Jesus’ point was, the Old Testament laws were never meant to save anyone. God’s plan from the beginning was that the Old Testament laws, which we could never fully obey, were intended to point us to the need for a savior. That savior is Jesus. His sacrifice provided all people a way to be saved by faith alone. Jesus was also saying the Ten Commandments and his elaboration on them have as much relevance now as they did before he came to save us. 

What is the basis of your eternal salvation? Are you following the law or following the Savior?

What do you think Jesus meant when he said, “Do not think that I have come to abolish the Law or the Prophets (Matthew 5:17)?”

What do you think Jesus meant when he said, “until heaven and earth disappear, not the smallest letter, not the least stroke of a pen, will by any means disappear from the Law until everything is accomplished (Matthew 5:18)?”

If you agree that Jesus is saying the Old Testament laws still have value, what will you do to understand their full intent?

1. What is the Holy Spirit saying to you about this directive?

2. What are you going to do about it?

3. Who are you going to tell?

© 2024 In The Image of God 

Journey With Jesus – Let Your Light Shine

Let Your Light Shine

Journey With Jesus

Let Your Light Shine

God, in His infinite mercy, has determined that I am a worthy vessel for Him to use to draw people to Himself through Jesus. Often, when I travel on airplanes, at work in the office, on a subway or just about anywhere, He will orchestrate a conversation between me and someone who needs to know Jesus. I am honored that He is willing to use me after the very stormy early adult life I lived.

I used to keep these supernatural encounters a secret because I did not want to be seen as prideful. Jesus said, “Be careful not to practice your righteousness in front of others to be seen by them … “ and “when you give to the needy, do not announce it with trumpets, as the hypocrites do …” (Matthew 6:1-5). At the time, I had a prideful heart and needed to heed these verses.

As the Holy Spirit changed my prideful heart, my motivations changed and I wanted to see God get the glory for what He did through me. In Matthew 5:16, Jesus said, “let your light shine before others, that they may see your good deeds and glorify your Father in heaven.” This seems to contradict Matthew 6:1-5, but it does not.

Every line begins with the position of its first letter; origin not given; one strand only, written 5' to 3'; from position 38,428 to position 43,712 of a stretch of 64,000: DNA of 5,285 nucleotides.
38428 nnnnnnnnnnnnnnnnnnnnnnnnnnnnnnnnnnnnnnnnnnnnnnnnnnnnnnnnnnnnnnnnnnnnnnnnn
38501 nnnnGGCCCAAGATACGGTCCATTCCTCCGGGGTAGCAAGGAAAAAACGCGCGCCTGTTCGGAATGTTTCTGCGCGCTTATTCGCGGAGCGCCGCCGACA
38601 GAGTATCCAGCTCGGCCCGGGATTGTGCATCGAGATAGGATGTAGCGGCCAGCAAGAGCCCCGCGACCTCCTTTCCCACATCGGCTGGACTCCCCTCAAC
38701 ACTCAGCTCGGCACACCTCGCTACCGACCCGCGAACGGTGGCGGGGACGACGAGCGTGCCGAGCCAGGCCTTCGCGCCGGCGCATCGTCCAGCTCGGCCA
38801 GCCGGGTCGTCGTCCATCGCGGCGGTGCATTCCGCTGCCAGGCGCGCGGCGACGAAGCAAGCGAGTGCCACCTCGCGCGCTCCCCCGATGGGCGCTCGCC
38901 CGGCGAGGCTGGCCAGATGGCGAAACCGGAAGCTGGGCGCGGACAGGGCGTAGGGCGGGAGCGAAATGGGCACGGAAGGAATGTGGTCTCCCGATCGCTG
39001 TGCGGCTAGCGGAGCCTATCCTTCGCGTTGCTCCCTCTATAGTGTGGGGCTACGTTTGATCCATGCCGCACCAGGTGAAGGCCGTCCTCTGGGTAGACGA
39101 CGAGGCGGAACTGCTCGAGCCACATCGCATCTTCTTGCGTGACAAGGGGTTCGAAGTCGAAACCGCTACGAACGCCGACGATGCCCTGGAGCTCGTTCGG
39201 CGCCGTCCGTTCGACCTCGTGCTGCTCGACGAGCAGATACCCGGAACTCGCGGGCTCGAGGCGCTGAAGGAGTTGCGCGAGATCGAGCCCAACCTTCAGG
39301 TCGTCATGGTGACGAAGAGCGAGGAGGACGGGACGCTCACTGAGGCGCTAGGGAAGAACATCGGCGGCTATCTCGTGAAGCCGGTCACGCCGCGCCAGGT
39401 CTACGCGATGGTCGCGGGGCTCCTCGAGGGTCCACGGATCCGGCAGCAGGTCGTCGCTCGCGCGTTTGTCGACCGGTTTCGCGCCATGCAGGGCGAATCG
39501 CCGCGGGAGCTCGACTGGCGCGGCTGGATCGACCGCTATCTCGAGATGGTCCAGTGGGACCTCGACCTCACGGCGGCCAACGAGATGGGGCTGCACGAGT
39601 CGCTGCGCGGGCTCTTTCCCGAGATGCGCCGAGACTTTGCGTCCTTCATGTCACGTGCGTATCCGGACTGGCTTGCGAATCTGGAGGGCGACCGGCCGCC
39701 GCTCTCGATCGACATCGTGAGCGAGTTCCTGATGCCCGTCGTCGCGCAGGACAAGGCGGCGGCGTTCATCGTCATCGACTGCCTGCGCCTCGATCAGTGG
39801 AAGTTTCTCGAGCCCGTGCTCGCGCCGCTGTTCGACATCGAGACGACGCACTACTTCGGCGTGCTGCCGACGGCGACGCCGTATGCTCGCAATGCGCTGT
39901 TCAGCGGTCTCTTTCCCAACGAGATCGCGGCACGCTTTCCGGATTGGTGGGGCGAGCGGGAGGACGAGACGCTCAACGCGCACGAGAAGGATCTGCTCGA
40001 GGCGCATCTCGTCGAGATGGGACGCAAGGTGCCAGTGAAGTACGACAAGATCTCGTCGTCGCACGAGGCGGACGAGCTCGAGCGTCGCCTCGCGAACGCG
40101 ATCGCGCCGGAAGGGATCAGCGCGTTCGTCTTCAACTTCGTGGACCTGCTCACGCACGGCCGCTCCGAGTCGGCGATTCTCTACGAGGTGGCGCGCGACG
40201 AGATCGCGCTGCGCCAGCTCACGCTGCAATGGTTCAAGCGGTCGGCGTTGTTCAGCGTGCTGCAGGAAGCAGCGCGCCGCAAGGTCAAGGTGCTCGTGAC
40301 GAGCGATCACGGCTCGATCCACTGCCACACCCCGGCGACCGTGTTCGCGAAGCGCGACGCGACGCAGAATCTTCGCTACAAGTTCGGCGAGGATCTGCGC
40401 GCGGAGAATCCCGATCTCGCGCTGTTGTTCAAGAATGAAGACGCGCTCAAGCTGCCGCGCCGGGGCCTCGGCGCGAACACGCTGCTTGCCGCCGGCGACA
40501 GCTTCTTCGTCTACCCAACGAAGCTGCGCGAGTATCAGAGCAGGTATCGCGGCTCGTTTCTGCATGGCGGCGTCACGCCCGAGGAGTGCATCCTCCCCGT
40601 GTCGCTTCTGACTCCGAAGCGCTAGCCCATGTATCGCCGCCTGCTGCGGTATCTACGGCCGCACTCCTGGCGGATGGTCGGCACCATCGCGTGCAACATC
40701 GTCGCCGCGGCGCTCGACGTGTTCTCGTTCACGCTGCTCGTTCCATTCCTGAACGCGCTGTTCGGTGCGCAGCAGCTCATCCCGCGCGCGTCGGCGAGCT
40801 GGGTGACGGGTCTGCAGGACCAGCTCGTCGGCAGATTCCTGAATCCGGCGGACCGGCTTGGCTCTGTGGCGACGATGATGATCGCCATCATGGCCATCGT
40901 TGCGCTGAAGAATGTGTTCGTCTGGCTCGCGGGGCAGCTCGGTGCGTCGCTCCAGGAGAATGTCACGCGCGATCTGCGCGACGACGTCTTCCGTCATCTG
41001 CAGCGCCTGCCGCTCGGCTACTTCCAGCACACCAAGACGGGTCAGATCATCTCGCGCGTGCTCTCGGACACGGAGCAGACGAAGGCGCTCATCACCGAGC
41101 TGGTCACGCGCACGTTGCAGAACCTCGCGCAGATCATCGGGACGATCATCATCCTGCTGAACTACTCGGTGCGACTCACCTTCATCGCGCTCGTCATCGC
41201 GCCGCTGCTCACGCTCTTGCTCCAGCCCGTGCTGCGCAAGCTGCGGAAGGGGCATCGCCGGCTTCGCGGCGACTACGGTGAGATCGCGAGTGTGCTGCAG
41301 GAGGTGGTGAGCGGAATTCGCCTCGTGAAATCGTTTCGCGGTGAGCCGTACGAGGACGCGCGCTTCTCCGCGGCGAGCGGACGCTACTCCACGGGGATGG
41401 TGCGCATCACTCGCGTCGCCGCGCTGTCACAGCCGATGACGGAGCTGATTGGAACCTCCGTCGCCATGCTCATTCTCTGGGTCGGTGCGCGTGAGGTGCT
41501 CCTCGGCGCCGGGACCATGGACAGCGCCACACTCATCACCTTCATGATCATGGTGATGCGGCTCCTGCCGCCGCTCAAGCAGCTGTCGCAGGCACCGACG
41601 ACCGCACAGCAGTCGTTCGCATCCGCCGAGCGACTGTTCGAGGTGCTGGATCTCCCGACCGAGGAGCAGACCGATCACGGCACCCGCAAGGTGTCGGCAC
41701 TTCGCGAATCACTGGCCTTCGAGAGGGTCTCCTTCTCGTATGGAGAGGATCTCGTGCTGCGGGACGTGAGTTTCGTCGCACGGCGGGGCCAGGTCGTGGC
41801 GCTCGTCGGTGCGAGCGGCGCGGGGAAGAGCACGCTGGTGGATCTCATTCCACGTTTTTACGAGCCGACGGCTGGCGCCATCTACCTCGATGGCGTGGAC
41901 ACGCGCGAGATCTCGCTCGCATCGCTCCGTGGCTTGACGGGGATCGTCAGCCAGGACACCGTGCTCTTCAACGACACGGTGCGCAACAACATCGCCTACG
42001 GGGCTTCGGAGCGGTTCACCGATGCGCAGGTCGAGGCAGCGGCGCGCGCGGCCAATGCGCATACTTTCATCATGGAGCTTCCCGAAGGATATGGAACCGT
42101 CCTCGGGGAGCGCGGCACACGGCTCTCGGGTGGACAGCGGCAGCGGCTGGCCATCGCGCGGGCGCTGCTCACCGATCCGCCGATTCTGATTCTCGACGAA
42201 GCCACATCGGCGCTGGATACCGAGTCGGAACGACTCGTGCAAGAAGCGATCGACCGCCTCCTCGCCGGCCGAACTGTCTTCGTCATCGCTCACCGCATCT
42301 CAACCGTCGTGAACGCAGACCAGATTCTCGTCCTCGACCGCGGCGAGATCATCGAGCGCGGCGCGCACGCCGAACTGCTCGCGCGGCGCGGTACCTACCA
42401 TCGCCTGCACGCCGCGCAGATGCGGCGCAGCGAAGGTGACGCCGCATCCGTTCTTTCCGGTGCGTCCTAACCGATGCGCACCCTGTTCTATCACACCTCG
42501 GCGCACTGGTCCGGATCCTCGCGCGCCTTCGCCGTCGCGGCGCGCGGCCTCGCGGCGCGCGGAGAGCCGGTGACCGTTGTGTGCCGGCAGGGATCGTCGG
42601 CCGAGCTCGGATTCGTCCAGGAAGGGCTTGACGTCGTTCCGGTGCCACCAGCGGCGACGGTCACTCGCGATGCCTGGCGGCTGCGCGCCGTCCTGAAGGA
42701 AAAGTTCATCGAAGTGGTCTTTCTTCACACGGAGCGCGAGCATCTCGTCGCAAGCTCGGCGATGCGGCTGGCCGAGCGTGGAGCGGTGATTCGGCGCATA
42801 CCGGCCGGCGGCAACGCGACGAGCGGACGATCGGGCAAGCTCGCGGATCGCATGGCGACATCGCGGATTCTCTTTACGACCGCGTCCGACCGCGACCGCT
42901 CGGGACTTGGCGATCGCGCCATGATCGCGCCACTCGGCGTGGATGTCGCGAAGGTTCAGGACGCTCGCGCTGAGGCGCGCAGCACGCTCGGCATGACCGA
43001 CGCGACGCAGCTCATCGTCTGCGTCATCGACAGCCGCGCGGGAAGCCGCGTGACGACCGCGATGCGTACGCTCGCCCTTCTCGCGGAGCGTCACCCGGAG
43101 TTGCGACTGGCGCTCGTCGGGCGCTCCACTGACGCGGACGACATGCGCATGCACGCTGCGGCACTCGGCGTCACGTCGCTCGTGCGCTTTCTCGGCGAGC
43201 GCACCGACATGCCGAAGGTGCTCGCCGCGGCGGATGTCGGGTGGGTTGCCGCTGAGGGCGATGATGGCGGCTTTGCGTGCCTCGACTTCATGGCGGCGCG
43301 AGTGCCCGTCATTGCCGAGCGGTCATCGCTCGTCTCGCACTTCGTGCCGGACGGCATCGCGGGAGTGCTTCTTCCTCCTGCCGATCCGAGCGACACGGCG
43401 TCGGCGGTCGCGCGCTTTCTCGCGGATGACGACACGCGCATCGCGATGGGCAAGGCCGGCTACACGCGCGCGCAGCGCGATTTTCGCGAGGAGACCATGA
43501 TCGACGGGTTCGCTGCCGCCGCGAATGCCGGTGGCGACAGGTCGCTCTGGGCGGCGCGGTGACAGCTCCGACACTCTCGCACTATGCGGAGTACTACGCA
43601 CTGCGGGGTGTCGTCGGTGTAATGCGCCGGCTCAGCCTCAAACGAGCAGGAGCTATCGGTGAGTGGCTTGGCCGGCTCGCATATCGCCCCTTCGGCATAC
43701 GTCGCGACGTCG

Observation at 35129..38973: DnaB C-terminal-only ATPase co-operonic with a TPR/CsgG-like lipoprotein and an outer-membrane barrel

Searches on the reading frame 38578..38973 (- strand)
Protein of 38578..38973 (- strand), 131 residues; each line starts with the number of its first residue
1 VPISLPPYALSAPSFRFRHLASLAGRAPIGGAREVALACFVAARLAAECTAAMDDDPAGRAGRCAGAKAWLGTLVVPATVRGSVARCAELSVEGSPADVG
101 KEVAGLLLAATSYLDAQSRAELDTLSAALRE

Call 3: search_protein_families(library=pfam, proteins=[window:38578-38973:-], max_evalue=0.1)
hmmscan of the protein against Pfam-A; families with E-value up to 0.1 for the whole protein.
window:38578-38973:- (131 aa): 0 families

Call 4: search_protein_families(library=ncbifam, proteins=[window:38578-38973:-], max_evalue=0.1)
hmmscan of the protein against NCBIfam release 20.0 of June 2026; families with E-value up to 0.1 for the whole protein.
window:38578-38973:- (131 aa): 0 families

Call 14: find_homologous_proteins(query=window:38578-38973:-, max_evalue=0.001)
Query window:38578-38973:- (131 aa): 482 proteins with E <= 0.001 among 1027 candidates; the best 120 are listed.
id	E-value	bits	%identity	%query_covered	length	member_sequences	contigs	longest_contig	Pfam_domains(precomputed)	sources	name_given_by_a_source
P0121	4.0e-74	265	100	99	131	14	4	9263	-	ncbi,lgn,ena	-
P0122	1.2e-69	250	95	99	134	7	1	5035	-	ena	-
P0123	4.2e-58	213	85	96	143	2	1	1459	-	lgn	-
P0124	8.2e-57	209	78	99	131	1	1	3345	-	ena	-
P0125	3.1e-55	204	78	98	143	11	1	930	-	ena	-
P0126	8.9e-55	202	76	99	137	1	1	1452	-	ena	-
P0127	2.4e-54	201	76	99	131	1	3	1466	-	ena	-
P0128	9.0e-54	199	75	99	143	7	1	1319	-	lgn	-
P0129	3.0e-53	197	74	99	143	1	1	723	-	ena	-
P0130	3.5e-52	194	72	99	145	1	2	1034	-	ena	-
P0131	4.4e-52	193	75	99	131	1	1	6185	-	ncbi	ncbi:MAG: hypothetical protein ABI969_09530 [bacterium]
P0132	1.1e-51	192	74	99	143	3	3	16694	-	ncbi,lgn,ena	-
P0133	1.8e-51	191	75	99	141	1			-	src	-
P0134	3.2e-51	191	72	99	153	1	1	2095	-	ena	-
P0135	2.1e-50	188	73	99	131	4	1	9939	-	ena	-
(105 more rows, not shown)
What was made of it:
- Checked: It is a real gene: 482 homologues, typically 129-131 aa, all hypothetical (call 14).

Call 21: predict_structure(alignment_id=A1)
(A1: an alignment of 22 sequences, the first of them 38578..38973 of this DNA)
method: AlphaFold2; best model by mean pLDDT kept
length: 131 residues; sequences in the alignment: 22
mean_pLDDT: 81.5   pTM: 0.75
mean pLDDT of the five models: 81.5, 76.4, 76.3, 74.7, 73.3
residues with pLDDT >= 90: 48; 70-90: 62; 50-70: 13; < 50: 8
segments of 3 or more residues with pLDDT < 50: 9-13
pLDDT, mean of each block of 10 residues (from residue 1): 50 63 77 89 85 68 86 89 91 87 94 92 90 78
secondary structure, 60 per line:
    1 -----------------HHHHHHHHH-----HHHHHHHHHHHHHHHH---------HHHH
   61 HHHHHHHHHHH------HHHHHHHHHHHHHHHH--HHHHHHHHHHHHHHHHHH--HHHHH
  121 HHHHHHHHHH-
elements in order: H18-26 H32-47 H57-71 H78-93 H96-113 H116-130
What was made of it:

When your heart tends to be prideful, you need to be very careful not to practice your righteous deeds so that others can see them. When your heart is in this state, their complements will go to your head and you will take the glory yourself rather than give it to God.

When your heart is in the right place, Jesus wants you to let your good deeds shine so others can see them and you can give glory to God for them. Jesus goes further and says, “You are the light of the world. A town built on a hill cannot be hidden. Neither do people light a lamp and put it under a bowl. Instead they put it on its stand, and it gives light to everyone in the house. In the same way, let your light shine before others, that they may see your good deeds and glorify your Father in heaven (Matthew 5:14-16).”

When my heart was humbled and God started using me regularly to share the Good News, Gary Pauley, the pastor of the church I attended, encouraged me to share those stories to give glory to God and to encourage others to be open to God’s promptings to be the light of the world and let others see Jesus through them.

Where is your heart right now? If God were to use you in a way that glorifies Him, would you be more likely to accept the glory for yourself? Or, would you give it all to Him. He wants your heart to be humbled so He can use you to shine the light for all to see.

1. What is the Holy Spirit saying to you about this directive?

2. What are you going to do about it?

3. Who are you going to tell?

© 2024 In The Image of God 

Journey With Jesus – Rejoice Always

Rejoice Always

Journey With Jesus

Rejoice Always

Kids can be cruel to each other. And so can adults. It is especially cruel when someone Is picked on because of their faith. In the beatitudes, Jesus said, “Blessed are you when people insult you, persecute you and falsely say all kinds of evil against you because of me. Rejoice and be glad, because great is your reward in heaven, for in the same way they persecuted the prophets who were before you (Matthew 5:11-12).”

Just one verse before, Jesus said, “Blessed are those who are persecuted because of righteousness, for theirs is the kingdom of heaven (Matthew 5:11-12).” You will be ridiculed for taking an unpopular stand for the sake of righteousness. When this happens, Jesus is saying to rejoice about it. You are blessed because of your stance.

The apostle Paul explains all the hardships he encountered because of his faith in 2 Corinthians 6:3-9. Then, he says he was, “sorrowful, yet always rejoicing; poor, yet making many rich; having nothing, and yet possessing everything (2 Corinthians 6:10).” He gave up everything to follow Jesus and to seek and save the lost. But, he saw that in giving up everything in this temporal life, he possessed everything that matters for all eternity. All for the glory of Jesus. Knowing this, he could rejoice always.